IIRC there were concerns that __has_feature might not be the
right place to be surfacing these traits.
Right, I took some notes back when I was looking into this and my
__has_feature() is intended for standardised language features and
it's prominently user-facing so not really appropriate for trait
primitives whether or not they're feature-complete. Once an
alternative is found we should phase those out.
__has_extension() also suffers from being user-facing, but perhaps
__has_builtin() would let us automatically list all built-in trait
primitives and I did some work to support that but it wasn't clear
what value this adds so I've put that aside.
Observation: There's no need to list "compatibility-only" or
poorly defined trait primitives in any detection macro because
they only exist for compatibility with MSVC and GCC which use
without checking, with the possible exception of Embarcadero(?).
As you see this is a bit of a tangle. As a way forward the viable
options to provide a feature test for _quality_ type trait
primitives could be one of:
a) A new __has_primitive()
b) Shoehorning into __has_extension() but naming the features more
clearly as primitives: e.g.
Another option is recommending people use __is_identifier, which already works for this purpose (because we treat these tokens as keywords), but I'd be against that one since we can't mark a trait as unavailable when it's in a not-fully-working state.
One advantage of sticking with __has_feature or __has_extension is that we don't immediately gain a legacy deprecated interface to support and be unhappy about =) Here's what our documentation says:
"For type trait __X, __has_extension(X) indicates the presence of the type trait primitive in the compiler."
We could stick with that, using the is_ prefix as our indicator that the extension is a type trait (and adding these and any further type traits only to __has_extension and not to __has_feature).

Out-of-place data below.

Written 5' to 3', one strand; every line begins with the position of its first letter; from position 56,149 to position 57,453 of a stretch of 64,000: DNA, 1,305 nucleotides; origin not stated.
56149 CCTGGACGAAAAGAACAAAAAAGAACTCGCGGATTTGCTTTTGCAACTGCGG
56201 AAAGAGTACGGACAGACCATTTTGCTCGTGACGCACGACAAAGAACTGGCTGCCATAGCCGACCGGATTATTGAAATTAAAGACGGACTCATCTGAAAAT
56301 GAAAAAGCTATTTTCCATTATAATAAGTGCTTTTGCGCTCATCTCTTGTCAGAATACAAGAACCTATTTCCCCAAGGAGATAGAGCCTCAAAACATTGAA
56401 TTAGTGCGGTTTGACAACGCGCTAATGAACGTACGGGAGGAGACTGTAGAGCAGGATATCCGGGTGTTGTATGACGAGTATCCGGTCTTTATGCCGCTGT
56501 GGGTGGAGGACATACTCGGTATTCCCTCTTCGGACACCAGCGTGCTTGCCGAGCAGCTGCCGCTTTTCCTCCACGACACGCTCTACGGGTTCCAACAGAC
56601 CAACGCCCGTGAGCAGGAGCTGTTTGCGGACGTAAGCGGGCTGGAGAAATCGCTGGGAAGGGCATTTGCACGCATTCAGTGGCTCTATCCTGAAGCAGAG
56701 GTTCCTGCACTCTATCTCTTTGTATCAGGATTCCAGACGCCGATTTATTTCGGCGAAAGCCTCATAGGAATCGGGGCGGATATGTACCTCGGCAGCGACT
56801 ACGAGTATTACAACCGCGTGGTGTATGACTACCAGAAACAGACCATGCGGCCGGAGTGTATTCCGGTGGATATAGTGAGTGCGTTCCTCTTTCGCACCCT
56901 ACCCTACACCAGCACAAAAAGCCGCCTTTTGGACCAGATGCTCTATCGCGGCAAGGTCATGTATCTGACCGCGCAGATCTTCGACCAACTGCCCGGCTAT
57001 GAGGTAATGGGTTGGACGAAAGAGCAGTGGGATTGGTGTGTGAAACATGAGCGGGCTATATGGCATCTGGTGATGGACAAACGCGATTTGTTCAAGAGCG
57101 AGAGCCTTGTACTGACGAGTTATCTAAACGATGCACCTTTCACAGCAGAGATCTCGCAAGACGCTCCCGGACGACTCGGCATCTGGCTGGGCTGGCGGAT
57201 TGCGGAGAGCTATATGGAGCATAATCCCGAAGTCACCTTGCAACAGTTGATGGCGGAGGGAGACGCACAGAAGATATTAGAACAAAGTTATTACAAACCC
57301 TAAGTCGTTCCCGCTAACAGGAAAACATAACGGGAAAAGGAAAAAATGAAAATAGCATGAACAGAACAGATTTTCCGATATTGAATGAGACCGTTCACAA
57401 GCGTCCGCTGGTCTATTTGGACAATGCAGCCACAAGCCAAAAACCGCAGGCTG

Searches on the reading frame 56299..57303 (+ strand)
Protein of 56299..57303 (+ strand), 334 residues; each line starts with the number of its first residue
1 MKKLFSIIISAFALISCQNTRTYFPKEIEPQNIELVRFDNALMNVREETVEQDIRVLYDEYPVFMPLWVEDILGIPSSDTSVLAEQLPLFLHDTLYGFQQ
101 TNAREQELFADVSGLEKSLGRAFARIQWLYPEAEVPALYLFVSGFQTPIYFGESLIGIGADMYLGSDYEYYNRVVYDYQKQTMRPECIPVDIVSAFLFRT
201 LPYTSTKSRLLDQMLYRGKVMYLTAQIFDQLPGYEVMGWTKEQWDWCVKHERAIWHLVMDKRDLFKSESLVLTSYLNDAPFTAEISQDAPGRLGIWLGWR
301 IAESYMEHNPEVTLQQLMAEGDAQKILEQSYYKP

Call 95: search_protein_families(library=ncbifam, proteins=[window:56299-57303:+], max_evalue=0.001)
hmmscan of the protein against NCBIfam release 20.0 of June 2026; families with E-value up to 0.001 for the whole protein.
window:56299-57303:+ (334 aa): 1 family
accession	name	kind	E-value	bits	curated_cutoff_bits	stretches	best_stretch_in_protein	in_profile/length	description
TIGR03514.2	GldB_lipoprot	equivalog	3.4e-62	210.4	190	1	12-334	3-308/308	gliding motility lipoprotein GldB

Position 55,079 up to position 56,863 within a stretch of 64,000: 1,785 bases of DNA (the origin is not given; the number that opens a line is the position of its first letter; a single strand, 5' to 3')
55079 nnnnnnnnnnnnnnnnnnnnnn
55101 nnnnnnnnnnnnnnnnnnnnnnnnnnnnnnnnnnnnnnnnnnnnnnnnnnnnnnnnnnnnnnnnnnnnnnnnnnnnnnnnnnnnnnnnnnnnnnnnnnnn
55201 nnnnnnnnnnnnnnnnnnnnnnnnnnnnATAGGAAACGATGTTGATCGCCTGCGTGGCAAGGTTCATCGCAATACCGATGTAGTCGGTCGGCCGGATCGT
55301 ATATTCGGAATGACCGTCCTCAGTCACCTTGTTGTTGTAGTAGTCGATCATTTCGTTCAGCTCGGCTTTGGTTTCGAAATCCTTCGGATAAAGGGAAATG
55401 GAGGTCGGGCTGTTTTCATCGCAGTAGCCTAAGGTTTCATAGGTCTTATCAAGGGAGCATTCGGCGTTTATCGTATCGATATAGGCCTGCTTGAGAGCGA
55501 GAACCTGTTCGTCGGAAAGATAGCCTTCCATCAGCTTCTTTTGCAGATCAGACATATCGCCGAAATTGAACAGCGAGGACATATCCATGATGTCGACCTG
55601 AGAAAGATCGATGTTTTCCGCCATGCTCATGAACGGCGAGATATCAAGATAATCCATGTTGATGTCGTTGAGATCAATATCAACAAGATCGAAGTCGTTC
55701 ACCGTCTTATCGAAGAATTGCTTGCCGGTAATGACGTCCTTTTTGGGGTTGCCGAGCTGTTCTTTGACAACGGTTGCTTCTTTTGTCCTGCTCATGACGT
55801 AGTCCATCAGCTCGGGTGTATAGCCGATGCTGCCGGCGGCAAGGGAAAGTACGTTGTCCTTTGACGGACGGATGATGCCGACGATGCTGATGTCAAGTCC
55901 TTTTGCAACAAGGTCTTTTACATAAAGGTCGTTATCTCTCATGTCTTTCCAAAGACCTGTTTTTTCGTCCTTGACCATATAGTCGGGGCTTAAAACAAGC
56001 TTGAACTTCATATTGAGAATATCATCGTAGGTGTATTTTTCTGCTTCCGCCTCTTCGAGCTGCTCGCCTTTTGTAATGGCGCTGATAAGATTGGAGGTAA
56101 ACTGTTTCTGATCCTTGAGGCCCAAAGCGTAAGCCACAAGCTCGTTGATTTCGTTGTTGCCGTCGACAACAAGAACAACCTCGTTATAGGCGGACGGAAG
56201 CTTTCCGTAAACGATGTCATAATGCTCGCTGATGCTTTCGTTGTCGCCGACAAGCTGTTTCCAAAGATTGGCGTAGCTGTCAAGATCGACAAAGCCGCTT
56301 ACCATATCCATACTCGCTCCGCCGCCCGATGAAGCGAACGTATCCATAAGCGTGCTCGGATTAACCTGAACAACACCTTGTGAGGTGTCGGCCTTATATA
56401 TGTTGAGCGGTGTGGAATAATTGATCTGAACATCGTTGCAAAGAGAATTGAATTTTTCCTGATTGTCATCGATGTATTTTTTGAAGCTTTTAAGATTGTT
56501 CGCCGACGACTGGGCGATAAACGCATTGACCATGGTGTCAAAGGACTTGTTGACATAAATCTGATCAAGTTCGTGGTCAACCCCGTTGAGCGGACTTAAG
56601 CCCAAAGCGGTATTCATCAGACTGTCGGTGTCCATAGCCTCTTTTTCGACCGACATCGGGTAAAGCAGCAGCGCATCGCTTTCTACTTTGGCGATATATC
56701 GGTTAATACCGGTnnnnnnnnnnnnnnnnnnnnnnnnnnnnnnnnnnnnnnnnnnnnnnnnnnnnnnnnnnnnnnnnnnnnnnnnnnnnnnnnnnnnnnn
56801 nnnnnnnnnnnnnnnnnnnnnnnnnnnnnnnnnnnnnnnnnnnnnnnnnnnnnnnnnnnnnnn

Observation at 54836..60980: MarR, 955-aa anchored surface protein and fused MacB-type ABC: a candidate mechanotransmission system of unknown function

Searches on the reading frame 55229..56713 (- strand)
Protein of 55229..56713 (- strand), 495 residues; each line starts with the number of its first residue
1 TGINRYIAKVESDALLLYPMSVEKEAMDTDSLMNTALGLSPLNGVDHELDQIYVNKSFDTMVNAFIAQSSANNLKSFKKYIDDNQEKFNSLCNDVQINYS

Yes, I think __has_extension() is the way to go.
I wonder however if the feature names need a clearer prefix given that the C++ standard library is considered part of the implementation.
The existing names makes it sound to users as though this makes sense:
#if __has_feature(is_constructible) || __has_extension(is_constructible)
Some of the traits don't work in general (and support just
enough to get through the MS headers); I don't recall exactly
which ones, though, and I think it was more than just
__is_*_destructible. Alp, do you recall? (Maybe it was the
Many of the _is_ ones are sketchy. I cooked up some tests to
compare them against GCC and while compatibility was good, overall
usefulness wasn't clear and some of the results were sketchy. I'll
see if I can dig this up but the results may be lost (wish we had
a wiki to throw stuff like this).
Meanwhile our tests for the trait primitives have inconsistent
coverage and fixing them would be a lot of work. Fortunately the
libc++ test suite has great coverage and it might be possible to
reuse that work..
Marshall, do you think a strategically placed static_assert()
could be added somewhere in your type trait tests to compare
answers from the clang builtin type trait primitives against your
quality library implementations?
Do we advertise support for the __has_* ones? We should stop
doing that if we do -- they're fundamentally broken and pretty
much useless (they exist to support libstdc++ and give wrong
answers in some cases for GCC compatibility). Eventually I
would ilke to make them synonyms for the correct traits, but
I'm concerned that people might be relying on the GCC bugs
that we emulate for them.
My understanding of the Embarcadero usage is that they _DO_ use
the feature detection macros. If this is indeed the case (they
should comment, do we have a contact?) then removing them from
__has_feature() is tantamount to removing them completely. I'm not
at all opposed to that but it should be done after we get the
facts from the original authors.
I'm not sure whether we're talking about the same traits. Just to make sure, I mean __has_trivial_* and __has_nothrow_* (which GCC added a few years ago based on the then-C++0x type traits proposal, which got reworked substantially before C++11).
Oh right. The __has ones have issues like PR16627 and ignoring members with default arguments. For the __is ones, there are various quirks and FIXMEs in SemaExprCXX.cpp which need going through. The newly added primitives not marked incomplete are good for general usage though. We should probably only expose feature checks for the non-quirky ones going on a case by case basis.